In other words, another way of looking at this is that an MHO is somebody who is above his/her normal weight for height, but is not metabolically unhealthy enough to qualify for the criteria of Metabolic rome.Synd

Compared to individuals with metabolically unhealthy obesity (MUO), people with MHO have lower levels of fat in the liver and the viscera or inside the abdominal cavity and with the fats usually located subcutaneously in the legs. They have greater physical activity and corresponding cardiorespiratory fitness, are still insulin-sensitive, have lower inflammatory marker levels such as high sensitivity C-reactive protein or hsCRP, as well as normal adipose tissue function.

MHO cannot be just ideally disregarded altogether because from studies, its prevalence seems to be like anywhere between 10-30% of people depending on age and gender.

From all indications, it looks like being a metabolically HEALTHY obese most likely is but a transient phenotype, and it is still highly indicated for them to aim for weight loss since even though their risk for developing cardiometabolic diseases such as hypertension, heart attack and stroke may be lower compared to a metabolically UNHEALTHY obese, it still is HIGHER compared to lean people who are metabolically healthy.


Again, it is important to note that the term "metabolically healthy obese" does not mean that these individuals are entirely free from health risks. While they may have a lower risk of immediate metabolic complications, they still have an increased likelihood of developing health issues in the long term compared to individuals with a normal weight. Furthermore, the criteria and definition of metabolically healthy obesity can vary among studies, and the concept remains an area of ongoing research.


So, what is your current body mass index or BMI? Are you obese with a BMI of 30 or higher? Or perhaps is it 25 or above and you are already overweight?

I suggest you should go figure out what your BMI is. At the very least, it will give you an idea where you are now in terms of your weight, and where you are possibly headed.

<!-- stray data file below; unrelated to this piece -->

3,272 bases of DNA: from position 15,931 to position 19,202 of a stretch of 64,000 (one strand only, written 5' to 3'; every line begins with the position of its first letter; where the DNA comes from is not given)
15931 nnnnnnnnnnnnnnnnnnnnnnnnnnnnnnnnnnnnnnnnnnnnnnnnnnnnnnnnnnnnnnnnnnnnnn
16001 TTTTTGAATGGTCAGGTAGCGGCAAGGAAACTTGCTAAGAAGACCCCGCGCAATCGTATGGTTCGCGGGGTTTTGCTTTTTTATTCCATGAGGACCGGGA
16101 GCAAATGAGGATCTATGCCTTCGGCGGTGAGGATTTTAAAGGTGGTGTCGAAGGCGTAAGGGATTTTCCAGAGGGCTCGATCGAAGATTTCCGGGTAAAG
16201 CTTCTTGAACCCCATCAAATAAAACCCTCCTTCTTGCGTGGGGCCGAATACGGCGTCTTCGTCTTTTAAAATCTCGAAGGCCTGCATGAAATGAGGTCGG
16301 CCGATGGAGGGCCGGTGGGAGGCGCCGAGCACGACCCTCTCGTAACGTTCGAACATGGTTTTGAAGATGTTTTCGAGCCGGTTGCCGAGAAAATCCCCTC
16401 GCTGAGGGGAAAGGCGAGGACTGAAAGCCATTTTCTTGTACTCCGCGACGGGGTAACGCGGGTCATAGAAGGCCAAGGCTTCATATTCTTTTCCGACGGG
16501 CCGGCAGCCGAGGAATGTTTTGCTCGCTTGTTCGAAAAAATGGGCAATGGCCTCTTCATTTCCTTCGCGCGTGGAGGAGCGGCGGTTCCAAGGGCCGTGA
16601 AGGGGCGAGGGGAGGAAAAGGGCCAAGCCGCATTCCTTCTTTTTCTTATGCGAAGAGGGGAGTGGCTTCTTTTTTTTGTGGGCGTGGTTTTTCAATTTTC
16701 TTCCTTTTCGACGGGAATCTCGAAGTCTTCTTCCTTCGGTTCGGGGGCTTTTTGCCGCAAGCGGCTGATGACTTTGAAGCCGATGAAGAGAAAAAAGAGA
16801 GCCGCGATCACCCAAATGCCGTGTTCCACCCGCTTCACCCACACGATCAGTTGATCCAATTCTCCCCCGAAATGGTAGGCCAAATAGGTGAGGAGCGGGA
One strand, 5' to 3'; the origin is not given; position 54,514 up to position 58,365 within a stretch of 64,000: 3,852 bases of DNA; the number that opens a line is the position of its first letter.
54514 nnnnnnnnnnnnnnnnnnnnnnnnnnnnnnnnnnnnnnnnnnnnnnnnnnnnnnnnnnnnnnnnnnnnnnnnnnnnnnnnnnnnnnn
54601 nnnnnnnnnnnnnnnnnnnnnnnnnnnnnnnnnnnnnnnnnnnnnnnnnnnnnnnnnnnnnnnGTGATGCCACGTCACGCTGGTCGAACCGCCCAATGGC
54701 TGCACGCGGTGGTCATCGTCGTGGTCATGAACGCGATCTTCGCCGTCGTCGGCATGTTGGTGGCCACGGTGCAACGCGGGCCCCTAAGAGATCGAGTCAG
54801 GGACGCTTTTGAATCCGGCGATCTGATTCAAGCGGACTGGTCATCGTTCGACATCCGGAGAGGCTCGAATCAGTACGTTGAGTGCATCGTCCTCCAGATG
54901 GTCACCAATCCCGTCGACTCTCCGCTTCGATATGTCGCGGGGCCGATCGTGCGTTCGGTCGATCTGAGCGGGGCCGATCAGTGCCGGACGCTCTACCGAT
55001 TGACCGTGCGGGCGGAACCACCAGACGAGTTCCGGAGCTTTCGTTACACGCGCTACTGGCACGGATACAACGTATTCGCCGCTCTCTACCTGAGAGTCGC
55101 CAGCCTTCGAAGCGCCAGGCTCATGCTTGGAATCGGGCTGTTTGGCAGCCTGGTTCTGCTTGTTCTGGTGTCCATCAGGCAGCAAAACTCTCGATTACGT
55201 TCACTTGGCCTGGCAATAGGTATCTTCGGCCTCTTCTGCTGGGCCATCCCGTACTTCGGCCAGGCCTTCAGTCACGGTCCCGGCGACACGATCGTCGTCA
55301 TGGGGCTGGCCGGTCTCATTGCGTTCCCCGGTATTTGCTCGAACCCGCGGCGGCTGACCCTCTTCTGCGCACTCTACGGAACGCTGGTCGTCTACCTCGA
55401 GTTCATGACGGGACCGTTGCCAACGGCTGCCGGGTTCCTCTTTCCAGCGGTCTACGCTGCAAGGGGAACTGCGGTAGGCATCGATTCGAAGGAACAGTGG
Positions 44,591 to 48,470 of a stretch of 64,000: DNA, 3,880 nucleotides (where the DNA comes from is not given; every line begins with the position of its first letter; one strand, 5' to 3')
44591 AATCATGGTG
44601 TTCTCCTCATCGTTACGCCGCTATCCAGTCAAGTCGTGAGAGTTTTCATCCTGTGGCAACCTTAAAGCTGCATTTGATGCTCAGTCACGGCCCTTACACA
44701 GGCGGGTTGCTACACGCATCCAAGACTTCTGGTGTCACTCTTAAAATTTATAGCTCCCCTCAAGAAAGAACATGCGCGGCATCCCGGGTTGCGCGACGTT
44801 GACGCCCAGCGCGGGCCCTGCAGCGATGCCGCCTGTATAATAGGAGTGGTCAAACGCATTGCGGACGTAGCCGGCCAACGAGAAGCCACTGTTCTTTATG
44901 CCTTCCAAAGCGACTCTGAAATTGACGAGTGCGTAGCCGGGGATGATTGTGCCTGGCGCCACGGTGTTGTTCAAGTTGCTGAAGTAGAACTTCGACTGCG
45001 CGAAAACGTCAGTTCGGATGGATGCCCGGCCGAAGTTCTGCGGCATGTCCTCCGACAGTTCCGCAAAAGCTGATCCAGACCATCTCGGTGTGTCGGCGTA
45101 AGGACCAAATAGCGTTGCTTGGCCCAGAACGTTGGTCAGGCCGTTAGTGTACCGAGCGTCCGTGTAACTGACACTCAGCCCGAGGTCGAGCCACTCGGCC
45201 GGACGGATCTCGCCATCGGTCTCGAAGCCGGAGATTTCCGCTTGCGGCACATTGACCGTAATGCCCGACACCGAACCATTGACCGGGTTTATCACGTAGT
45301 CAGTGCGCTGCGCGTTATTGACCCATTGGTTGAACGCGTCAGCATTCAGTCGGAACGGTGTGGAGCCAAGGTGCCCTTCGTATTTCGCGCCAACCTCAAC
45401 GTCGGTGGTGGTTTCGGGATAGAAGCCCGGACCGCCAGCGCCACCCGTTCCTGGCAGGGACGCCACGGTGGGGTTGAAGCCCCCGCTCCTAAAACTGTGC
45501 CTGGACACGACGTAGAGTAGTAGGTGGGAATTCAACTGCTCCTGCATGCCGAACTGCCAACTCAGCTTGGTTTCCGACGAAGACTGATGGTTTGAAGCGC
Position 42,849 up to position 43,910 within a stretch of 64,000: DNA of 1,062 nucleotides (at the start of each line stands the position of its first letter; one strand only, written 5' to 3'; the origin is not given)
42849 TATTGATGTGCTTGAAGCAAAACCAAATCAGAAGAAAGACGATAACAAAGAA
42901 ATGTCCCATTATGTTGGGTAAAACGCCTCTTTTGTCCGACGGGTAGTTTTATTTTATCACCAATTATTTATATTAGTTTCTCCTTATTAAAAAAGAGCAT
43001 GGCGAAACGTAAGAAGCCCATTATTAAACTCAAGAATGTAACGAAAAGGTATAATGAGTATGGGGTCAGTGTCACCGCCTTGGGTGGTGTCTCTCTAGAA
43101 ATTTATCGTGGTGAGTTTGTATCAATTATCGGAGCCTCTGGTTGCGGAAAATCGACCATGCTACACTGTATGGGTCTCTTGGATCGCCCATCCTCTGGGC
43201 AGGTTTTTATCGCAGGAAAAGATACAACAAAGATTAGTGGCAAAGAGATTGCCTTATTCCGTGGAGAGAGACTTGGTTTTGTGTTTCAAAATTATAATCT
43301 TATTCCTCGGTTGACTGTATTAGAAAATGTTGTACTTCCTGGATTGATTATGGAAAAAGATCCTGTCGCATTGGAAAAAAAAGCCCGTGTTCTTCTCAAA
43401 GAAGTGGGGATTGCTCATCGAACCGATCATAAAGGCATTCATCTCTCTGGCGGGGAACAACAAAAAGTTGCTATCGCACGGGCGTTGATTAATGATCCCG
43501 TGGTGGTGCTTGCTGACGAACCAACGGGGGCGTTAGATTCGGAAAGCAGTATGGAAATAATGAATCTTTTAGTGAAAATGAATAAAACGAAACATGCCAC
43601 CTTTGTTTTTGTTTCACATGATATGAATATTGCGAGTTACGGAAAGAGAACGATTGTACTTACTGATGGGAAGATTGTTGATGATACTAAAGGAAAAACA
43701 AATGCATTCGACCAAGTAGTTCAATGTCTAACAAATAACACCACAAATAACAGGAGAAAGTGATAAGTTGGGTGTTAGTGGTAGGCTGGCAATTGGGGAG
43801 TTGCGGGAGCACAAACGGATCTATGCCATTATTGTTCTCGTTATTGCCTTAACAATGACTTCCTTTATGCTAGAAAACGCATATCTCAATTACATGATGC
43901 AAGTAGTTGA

Then, if you realize that you are already on the upside, or worse, you might already be way far above what is supposed to be your normal weight, then I highly recommend that you do a metabolic workup. Based on statistics, more often than not, you would already be probably metabolically UNHEALTHY!

BUT if it so happens that you find yourself still qualifying for the criteria of being a metabolically healthy obese or an MHO, then I still recommend that you don’t take that for granted and instead, find a way to lose some weight and if possible, to go back to what is ideal for your height. In this aspect, therapeutic low carb nutrition would be very helpful.

Also watch out for your waistline! You might already be qualifying for abdominal obesity or visceral adiposity based on Metabolic Syndrome criteria!

It would be very helpful if your doctor is aware of the Metabolic Syndrome as well as the differences between an obese person who is healthy or unhealthy from metabolic criteria. Furthermore, finding a doctor who knows about low carb high healthy fats nutrition would indeed be an added plus.

If your doctor seems to be not that much aware about it, then it might perhaps help if you share my YouTube videos and podcasts as well as the website to them and also to your own family and friends. Aside from what I’m doing here, there are also other doctors advocating in this space - you just have to Google “low carb doctors”!

“This is the new medicine which is going to take 30 years to be accepted. But as far as your health is concerned, you better accept it today. You haven’t got 30 years to wait for medicine to catch up.” - Dr. Tim Noakes, MD, PhD

If you’d like to support my Metabolic Syndrome awareness advocacy, you can go Buy Me A Coffee through I certainly would appreciate that gesture a lot. Let’s all #FightMetabolicSyndrome and let’s go Livin La Vida LowCarb!